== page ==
The next morning, I was moved to cell 8 with two Khalistanis. The death sentenced Khalistani, Bhullar, was in cell 2. That morning I had tea with Affzal which was a practice I continued till the day he was hanged on February 9, 2013. It was Afzal’s standard practice to fill the thermos flask of Tihar’s watery tea and add to it milk powder and a few tea bags purchased from the canteen to give an excellent brew. For the next three years, each day we would have this, together with the two slices of bread supplied by the jail authorities. This was followed by a walk in the ground adjoining the ward. A regular practice through the years. This was the same ground that adjoined the Phaasi Koti where he was later hanged and buried.
And through the years I found in Afzal a very humane person, warm hearted and simple. A person who had a deep affection for his mother, his school teacher wife and only son. They would regularly visit him every Raksha Bandhan day when the lady family members were allowed into the jail to be with their relatives. His needs were very limited living off the Rs 1000 a month his wife sent from her meagre earnings.
Afzal Guru was exactly the opposite of what the media has portrayed him as- a fundamentalist fanatic. No doubt he was a staunch believer in Islam, and did his namaz 5 times a day, observed roza and other Islamic customs. He also had great faith in the other world - jannat - which gave him his enormous courage to go to the gallows with his head held high and apparently without an iota of fear.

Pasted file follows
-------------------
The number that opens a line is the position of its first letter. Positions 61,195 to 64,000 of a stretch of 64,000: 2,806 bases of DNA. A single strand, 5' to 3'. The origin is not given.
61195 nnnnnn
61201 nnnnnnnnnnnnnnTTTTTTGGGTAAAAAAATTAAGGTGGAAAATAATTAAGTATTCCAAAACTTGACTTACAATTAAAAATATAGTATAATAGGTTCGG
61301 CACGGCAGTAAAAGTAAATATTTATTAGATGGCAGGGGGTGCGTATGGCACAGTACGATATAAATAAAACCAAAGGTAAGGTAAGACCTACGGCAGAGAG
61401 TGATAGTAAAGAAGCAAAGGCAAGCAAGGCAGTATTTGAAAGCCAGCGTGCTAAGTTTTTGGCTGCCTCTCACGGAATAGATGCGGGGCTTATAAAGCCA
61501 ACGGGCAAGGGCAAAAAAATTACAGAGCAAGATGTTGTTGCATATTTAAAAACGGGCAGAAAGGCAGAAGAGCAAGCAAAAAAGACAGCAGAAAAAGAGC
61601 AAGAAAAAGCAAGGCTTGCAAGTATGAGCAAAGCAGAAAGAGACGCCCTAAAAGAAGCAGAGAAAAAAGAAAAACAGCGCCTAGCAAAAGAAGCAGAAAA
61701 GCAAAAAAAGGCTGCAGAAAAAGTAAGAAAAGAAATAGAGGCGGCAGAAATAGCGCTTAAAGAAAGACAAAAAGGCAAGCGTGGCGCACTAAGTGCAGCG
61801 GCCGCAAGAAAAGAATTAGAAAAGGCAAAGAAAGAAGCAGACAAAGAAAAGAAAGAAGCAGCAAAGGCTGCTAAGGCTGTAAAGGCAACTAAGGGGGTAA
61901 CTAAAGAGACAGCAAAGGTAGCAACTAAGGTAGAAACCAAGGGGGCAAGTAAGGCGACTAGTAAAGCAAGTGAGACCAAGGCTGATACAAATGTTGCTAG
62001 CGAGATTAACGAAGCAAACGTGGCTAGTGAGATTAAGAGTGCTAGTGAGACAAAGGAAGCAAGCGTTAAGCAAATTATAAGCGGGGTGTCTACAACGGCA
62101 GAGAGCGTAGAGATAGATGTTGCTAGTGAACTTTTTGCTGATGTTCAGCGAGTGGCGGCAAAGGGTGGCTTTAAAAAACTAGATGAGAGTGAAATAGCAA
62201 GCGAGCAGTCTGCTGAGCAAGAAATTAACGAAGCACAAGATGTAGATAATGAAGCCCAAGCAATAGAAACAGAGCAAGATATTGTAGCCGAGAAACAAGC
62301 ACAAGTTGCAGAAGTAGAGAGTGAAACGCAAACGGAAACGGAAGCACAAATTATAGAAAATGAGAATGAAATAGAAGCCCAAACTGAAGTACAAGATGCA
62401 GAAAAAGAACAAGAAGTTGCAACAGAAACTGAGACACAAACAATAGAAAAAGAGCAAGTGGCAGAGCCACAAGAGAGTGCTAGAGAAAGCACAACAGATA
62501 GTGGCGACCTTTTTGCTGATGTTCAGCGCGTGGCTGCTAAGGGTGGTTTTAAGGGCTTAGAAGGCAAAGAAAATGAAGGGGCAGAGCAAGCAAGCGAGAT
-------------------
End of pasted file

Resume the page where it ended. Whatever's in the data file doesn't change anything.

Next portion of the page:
Philosophically Afzal believed in the Sufi tradition of Islam with its emphasis on humanity, love and equality. He was a great admirer of Rumi and Iqbal. He had all the six volumes of Rumi in Urdu which was his regular companion; many of the excellent verses he translated for me over our morning tea.Through Afzal I learnt much of the human essence of Islam, so vulgarised by the dogmatists and fundamentalists.
Afzal was not only vehemently opposed to the methods of the fundamentalist of bombing/killing, the innocent public, he also had a deep dislike for the Pakistani/ISI. He would often say they were worse than the RAW and were responsible for the killings/assassinations of a large number of intellectuals who were for Azaadi and not for merger with Pakistan. Particularly during the JKLF upsurge in the 1990s, which was then not pro-Pak. Afzal said large numbers were killed by ISI besides the Indian government. He also gave me a concrete picture here virtually every aspect of Kashmiri life was controlled by the army making the entire valley like an open prison. He would regularly compare the life of Kashmiris to that of the Palestinians. He was under the opinion that the Pakistanis were doing more harm to the Kashmiris struggle than assisting it-Kashmiri people were being used as a mere tool in Pakistani’s conflict with India, the sacrificial lamb of the India Pak conflict.